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You are here: Home History Standards Standards for Grades K-4 Developing Standards in Grades K-4 Topical Organization

Topical Organization

Determining the organization by which standards for grades K-4 would be presented involved something of a dilemma, given the variety of curriculum approaches teachers can adopt in developing engaging historical studies for children. In addressing this problem in 1988, the Bradley Commission on History in Schools identified three curricular options for grades K-4:

  1. A “here-there-then” approach: This approach first centers instruction in each of these grades in the child’s immediate present and then each year reaches out in space and back in time to enlarge children’s breadth of geographic and historical understandings to distant places and times long ago. From kindergarten onward, this model introduces children to peoples and cultures throughout the world, and to historical times as distant as the earliest human memories, contained in myths, legends, and heroic tales, which are part of the cultural heritage of the world.
  2. A modification of the “expanding environments” approach to social studies: This approach includes, each year, rich studies in history and literature that connect with grade 1 studies of the family, grade 2 studies of the neighborhood, grade 3 studies of the community, and grade 4 studies of the state, but that expand and deepen these studies far beyond their traditional emphasis on the “here and now.” Thus, this modified model compares family, community, and state today with family life long ago, and with the people and events of earlier times in the historical development of their community and state. Fully expanded, this model also compares family and community life in the United States with life in the many cultures from which our increasingly diverse population has come, and with the historical experiences and traditions that are part of those cultures.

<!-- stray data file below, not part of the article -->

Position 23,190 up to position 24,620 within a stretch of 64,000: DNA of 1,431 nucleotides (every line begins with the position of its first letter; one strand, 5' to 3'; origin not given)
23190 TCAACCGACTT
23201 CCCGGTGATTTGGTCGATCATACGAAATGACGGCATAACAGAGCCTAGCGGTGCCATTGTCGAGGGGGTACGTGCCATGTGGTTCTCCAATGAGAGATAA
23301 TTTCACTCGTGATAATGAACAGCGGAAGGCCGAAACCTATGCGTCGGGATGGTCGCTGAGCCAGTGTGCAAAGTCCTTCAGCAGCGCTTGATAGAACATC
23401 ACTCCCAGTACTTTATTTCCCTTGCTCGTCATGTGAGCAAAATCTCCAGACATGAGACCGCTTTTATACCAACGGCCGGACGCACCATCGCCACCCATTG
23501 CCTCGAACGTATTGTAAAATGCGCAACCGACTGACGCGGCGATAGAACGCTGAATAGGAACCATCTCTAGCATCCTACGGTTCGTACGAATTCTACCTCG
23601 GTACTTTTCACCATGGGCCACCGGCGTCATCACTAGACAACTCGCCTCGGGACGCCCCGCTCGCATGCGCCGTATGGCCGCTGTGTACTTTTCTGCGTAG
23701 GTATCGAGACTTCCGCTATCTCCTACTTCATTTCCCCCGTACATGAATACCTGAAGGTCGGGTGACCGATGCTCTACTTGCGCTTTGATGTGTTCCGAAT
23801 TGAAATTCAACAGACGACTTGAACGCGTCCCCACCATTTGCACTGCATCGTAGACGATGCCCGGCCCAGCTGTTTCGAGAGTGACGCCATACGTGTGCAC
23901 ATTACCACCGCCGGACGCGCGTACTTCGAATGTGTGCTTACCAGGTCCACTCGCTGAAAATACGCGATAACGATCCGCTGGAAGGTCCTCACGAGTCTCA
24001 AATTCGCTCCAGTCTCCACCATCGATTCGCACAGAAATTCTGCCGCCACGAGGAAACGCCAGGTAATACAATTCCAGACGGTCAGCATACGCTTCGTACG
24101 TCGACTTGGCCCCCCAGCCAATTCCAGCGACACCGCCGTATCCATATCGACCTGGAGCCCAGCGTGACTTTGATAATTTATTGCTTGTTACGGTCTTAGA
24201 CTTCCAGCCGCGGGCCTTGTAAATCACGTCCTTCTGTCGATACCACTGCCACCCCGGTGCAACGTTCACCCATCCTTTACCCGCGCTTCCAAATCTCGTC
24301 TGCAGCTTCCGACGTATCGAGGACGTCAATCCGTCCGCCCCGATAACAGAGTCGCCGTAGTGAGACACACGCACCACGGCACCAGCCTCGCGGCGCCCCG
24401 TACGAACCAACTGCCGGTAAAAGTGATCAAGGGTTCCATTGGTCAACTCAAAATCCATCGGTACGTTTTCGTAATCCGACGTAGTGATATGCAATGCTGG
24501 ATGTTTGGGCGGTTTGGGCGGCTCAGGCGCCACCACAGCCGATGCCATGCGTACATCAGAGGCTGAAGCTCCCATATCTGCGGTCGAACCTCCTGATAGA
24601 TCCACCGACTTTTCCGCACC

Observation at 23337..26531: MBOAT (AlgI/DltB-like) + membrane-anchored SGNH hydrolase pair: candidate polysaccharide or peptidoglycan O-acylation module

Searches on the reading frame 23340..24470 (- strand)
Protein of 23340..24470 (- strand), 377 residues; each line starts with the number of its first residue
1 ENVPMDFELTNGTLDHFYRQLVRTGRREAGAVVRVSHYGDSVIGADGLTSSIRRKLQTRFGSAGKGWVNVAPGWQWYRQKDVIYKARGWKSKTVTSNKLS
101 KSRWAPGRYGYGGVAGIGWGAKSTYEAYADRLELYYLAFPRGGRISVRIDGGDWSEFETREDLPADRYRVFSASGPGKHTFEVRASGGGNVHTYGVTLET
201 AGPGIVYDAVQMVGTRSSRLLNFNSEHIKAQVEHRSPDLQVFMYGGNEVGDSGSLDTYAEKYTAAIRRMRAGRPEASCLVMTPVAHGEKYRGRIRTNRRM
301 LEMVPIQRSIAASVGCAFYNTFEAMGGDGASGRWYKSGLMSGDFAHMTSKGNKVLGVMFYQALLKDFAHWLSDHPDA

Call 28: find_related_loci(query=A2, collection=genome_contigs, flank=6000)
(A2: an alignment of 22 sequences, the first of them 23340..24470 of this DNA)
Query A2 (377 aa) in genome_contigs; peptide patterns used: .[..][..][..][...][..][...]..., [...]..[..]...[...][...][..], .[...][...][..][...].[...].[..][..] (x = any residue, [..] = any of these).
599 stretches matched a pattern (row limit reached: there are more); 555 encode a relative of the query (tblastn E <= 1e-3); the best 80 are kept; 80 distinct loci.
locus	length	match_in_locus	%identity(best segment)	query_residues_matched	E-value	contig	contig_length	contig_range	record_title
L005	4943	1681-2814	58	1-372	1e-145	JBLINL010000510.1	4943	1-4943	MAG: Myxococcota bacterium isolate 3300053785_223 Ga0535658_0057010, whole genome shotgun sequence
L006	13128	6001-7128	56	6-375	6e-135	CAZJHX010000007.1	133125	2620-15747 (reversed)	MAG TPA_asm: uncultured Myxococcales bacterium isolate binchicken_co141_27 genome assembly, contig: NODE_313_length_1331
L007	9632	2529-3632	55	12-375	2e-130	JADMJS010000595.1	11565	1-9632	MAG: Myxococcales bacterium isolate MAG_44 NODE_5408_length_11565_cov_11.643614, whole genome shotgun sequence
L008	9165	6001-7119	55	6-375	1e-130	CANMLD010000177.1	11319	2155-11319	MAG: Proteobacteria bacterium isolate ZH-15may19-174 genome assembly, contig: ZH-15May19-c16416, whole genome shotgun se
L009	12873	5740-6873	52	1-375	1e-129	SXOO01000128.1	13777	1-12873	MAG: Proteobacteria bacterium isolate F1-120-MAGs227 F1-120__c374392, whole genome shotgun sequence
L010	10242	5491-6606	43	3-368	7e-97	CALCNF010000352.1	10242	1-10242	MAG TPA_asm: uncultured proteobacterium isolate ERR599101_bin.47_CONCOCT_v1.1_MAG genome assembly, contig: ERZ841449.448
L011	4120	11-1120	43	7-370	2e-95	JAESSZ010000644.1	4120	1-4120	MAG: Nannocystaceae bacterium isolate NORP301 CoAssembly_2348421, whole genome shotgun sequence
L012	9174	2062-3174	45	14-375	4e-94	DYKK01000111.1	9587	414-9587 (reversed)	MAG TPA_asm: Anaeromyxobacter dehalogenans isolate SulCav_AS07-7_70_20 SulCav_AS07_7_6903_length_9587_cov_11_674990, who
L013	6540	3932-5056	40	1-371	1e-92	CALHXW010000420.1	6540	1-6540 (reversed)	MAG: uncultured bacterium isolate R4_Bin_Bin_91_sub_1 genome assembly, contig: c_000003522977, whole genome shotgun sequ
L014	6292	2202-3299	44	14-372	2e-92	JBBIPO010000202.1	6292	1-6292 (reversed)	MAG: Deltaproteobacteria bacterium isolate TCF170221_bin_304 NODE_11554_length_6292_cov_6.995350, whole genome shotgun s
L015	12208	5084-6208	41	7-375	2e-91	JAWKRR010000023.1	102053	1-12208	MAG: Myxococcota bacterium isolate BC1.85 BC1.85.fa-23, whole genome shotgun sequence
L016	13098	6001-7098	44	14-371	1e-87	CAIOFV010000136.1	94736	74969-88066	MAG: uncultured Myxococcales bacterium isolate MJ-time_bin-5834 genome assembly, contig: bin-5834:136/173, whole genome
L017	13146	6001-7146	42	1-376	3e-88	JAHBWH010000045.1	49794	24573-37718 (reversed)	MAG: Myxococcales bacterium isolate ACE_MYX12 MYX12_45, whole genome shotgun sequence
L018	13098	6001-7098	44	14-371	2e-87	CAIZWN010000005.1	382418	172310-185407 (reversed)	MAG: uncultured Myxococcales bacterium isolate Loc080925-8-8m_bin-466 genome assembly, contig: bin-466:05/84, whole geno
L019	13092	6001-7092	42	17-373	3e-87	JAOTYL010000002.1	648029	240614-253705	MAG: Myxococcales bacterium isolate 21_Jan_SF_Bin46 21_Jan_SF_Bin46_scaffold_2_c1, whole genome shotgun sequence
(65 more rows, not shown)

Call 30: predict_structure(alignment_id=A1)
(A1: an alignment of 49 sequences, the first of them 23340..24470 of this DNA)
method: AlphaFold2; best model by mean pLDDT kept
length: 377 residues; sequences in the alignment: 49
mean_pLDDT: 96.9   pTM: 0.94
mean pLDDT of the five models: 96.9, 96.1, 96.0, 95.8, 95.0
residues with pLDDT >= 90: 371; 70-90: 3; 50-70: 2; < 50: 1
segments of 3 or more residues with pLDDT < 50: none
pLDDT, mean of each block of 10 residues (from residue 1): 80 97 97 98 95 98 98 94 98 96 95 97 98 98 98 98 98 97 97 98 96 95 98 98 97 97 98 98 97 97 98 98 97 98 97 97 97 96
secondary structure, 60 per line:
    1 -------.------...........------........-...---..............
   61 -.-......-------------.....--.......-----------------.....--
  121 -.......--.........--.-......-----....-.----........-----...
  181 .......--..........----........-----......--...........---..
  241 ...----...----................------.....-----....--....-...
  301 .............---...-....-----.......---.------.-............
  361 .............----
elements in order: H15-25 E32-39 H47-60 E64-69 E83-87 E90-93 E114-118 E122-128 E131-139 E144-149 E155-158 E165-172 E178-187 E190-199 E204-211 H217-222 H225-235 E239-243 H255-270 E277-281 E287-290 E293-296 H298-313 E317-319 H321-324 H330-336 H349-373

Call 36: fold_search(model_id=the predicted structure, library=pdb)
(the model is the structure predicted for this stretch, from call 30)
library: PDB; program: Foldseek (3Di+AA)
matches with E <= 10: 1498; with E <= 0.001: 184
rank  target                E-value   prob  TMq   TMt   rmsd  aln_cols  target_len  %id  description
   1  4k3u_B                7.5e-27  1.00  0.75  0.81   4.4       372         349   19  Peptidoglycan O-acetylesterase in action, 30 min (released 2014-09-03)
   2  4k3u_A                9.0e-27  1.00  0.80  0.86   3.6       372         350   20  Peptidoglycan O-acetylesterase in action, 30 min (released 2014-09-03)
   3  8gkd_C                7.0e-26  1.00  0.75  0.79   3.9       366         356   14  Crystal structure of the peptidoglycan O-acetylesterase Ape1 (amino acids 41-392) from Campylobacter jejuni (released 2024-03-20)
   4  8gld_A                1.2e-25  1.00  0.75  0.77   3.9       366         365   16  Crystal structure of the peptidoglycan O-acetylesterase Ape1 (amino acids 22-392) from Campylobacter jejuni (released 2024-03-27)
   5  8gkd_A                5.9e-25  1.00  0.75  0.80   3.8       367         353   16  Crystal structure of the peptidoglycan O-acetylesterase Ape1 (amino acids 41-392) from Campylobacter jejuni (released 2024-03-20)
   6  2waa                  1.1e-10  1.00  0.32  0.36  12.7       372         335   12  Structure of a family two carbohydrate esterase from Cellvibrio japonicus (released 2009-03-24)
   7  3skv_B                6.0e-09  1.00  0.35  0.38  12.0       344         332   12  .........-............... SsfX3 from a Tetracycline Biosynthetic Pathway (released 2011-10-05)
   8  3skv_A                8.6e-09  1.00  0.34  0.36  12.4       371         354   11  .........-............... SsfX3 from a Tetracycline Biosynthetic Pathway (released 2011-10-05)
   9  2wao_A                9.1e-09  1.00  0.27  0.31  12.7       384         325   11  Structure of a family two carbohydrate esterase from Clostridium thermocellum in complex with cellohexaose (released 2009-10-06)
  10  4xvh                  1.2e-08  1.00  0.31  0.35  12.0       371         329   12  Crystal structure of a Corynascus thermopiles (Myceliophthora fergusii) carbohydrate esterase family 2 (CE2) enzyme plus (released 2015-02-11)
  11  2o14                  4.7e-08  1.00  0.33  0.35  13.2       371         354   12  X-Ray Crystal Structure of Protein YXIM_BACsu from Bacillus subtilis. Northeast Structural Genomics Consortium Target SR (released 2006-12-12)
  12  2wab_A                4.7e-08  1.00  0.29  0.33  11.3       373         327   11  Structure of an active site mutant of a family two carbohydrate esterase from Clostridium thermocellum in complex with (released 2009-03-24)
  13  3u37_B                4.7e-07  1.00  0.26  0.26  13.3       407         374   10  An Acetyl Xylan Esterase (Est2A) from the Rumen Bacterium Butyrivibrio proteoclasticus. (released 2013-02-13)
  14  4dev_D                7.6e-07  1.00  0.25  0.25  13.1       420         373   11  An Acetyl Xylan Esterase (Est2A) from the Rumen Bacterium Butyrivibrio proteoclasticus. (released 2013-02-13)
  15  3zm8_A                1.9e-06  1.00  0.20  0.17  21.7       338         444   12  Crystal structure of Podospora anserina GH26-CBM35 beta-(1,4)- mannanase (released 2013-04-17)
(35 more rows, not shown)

3. A “literature-centered” approach: This approach focuses instruction each year on compelling selections of literature appropriate for children from many historical periods, and then expands those studies to explore more deeply the historical times they bring to life. This pattern is, essentially, a child’s version of the humanities-centered “Great Books” approach to curriculum-making, with literature used to take children into adventurous and deeply engaging excursions through a variety of historical eras and cultures.

In developing standards for history in grades K-4, the Curriculum Task Force sought an organizational structure flexible enough to support improved programs in history under any of these curriculum approaches, rather than assuming a single national curriculum for the schools. The topics believed to meet this need and under which the eight standards in history have been organized are as follows:

Topic 1: Living and Working Together in Families and Communities, Now and Long Ago